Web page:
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For many marketers, events are a natural extension of their existing content marketing strategy and a key channel for direct engagement. They are a chance to build your brand and cultivate your identity while creating an amazing experience for customers and prospects alike. Pardon the Captain Obvious moment here, but for an event to be really successful, you need to get people there.
How do I optimize my landing page when I don’t have enough traffic to A/B test? It’s a question that Unbounce customers ask regularly, and one that plagues any marketer who wants to optimize their landing pages but just isn’t blessed with the traffic of a Fortune 500 company. So it was no surprise when the question came up during the A/B testing panel discussion at the 201 ...
Imagine you’re an extraterrestrial visiting earth for the first time. Upon landing, you stumble into someone’s home and find a toothbrush, which you’ve never seen before. While you may not immediately understand how to use the thing, there are certain clues about the object that hint at how it can be used. Its handle, just a little longer than your humanoid palm, implies that you can grip it.
These days, the word “personalization” is bandied about in marketing circles more than a hacky-sack at Burning Man. We know that personalizing our marketing campaigns brings us better quality leads, but it’s not always as simple as it seems to get started; before you can personalize emails, content and offers for people, you need to get to know them.
In the age of digital distractions, how can you get people to sit up and pay attention? You can shock people. You can tease people. Or, as Oli Gardner breaks down in his ebook about the 23 principles of Attention-Driven Design, you can include visual cues and clues to help guide people toward the goal of your page.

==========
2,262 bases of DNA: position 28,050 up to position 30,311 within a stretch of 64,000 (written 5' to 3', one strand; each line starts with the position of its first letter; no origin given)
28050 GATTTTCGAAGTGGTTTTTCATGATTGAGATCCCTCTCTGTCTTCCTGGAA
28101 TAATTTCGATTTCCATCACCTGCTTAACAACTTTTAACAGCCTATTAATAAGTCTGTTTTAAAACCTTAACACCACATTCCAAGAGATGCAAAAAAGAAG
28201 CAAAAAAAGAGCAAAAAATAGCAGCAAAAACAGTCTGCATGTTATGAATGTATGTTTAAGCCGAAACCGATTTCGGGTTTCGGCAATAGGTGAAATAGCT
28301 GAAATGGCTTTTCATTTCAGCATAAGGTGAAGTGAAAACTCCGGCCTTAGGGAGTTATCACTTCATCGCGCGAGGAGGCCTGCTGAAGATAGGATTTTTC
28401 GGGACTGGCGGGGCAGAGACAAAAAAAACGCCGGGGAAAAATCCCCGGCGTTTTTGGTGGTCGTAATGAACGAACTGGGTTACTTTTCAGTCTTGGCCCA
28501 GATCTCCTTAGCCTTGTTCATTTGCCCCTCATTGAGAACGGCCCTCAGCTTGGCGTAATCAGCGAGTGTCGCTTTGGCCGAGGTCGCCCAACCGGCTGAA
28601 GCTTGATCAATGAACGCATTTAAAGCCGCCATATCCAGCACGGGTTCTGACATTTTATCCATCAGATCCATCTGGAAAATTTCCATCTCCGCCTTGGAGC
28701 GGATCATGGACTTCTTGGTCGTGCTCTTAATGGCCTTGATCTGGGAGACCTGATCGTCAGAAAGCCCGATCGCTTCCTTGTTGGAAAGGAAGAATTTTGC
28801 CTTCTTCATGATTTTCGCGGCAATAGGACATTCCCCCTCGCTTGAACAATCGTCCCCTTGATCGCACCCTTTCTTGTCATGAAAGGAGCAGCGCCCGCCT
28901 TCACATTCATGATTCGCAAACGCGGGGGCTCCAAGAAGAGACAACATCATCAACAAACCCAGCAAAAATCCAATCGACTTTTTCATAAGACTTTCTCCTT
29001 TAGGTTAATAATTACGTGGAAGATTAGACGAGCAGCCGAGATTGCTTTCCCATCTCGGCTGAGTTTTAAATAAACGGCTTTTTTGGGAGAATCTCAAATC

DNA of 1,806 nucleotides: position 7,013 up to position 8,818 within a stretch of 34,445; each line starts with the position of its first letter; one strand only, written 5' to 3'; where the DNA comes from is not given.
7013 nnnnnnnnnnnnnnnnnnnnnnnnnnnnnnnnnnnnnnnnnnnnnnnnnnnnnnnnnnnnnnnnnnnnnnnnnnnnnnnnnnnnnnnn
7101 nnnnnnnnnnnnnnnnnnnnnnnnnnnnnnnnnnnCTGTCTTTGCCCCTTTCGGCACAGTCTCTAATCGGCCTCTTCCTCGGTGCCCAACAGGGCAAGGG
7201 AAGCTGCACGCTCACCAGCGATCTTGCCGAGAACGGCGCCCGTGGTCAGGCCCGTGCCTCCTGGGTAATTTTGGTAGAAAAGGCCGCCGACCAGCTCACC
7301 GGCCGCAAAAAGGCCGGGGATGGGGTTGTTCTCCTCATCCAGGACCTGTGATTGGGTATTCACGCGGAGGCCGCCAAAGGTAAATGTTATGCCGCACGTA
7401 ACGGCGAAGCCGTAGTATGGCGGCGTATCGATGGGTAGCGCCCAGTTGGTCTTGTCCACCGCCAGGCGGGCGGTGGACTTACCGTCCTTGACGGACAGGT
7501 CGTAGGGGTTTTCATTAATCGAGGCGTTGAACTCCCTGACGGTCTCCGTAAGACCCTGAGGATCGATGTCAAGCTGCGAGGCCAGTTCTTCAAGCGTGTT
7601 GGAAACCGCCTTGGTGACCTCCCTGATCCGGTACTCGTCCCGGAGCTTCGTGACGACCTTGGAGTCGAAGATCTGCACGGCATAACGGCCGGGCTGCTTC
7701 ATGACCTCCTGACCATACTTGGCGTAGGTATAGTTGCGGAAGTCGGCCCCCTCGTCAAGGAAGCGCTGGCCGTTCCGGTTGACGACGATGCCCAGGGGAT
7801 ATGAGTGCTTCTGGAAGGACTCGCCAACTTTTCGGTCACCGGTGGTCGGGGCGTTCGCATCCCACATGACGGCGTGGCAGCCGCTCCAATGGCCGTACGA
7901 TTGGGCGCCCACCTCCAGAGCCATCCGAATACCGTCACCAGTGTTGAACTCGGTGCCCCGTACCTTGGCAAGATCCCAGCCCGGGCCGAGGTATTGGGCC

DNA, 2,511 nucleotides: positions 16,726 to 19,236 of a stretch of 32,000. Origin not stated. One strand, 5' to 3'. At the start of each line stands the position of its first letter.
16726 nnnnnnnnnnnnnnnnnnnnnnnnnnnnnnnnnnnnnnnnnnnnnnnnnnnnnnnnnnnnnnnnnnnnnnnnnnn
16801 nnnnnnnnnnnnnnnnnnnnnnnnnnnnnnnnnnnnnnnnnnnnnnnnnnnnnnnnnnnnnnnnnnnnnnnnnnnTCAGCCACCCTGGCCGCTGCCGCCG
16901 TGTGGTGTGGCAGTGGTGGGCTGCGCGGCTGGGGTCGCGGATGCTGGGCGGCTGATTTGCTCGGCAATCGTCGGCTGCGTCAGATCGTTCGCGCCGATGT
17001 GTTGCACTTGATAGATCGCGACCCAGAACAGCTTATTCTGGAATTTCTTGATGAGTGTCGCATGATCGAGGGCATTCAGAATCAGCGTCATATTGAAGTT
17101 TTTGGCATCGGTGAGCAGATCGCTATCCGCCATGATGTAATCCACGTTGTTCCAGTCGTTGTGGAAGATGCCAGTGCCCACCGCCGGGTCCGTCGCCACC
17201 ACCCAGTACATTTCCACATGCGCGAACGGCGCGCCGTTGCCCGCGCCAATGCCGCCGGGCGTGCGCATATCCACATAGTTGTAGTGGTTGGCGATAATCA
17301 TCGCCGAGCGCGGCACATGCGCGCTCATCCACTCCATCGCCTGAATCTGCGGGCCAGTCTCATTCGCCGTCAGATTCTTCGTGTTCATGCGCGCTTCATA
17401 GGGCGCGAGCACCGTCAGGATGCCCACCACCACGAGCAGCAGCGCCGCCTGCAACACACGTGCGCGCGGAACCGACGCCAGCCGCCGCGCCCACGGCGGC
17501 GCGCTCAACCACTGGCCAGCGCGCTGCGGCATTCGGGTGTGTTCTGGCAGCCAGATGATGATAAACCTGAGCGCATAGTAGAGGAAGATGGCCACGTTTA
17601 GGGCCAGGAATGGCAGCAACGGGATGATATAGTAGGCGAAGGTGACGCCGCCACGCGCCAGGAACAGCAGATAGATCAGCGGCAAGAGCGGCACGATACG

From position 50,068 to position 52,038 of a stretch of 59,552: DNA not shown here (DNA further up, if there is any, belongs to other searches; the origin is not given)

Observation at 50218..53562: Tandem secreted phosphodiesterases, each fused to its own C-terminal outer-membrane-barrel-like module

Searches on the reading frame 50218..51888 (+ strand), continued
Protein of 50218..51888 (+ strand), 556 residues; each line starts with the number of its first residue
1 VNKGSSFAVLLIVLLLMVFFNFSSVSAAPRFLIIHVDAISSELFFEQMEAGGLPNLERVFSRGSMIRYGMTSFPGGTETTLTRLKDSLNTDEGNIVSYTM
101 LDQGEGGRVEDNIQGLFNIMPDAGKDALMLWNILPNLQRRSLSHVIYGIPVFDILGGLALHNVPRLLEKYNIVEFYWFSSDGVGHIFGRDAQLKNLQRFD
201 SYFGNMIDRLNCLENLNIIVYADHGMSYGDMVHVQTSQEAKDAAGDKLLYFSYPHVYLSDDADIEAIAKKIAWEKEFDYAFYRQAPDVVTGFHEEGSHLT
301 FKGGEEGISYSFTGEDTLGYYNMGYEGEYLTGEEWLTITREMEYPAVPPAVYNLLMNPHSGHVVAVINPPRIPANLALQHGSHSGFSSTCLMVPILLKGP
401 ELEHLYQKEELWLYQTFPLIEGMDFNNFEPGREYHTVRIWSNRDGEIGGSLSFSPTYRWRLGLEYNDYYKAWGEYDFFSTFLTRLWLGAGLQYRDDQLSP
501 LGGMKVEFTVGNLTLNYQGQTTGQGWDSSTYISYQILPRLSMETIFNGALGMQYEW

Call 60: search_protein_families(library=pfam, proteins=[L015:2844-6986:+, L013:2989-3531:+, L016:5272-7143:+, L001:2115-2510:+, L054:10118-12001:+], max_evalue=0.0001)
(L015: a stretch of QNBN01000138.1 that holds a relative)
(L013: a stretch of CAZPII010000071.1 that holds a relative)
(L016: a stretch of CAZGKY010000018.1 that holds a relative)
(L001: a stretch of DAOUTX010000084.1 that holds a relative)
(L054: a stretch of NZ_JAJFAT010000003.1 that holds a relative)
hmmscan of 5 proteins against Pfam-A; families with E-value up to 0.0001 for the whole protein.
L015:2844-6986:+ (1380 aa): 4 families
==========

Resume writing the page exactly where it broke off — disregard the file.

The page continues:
Image by Vera Raposo via Twitter. You can build the highest-converting landing page that ever existed, but if you’re not thinking beyond that initial conversion, you’re flushing your leads down the virtual toilet. It’s a theme that kept cropping up during the first day of our Call to Action Conference (#CTAConf): after you’ve optimized your landing page, your job isn’t close to being done.
One stock photo actor pretends to explain landing pages to another. Image source. Have you ever tried explaining to a non-marketer what a landing page is? If you haven’t, expect to be met with a blank stare. It’s not that the concept of just one page with one goal and one call to action is difficult to understand — it’s more that the “Why would you build a new page when you a ...
Before you hit the lab, you’ve got to do your research. Image source. If you’re using landing pages for your marketing campaigns (and by golly, you should be), you’ve probably heard about A/B testing. You may, however, not be sure where to start. Or you may have already started but aren’t quite satisfied with the results.
Source For many marketers, events are a natural extension of their existing content marketing strategy and a key channel for direct engagement. They’re a chance to build your brand and cultivate your identity while creating an amazing experience for customers and prospects alike. Pardon the Captain Obvious moment here, but for an event to be really successful, you need to get people there.
Use these content marketing tactics to draw up strategies that help you achieve your lead generation goals. Image source. What sets content marketing apart from other forms of content creation is that every piece of content you produce needs to serve a business objective. For many content marketers, that goal is lead generation.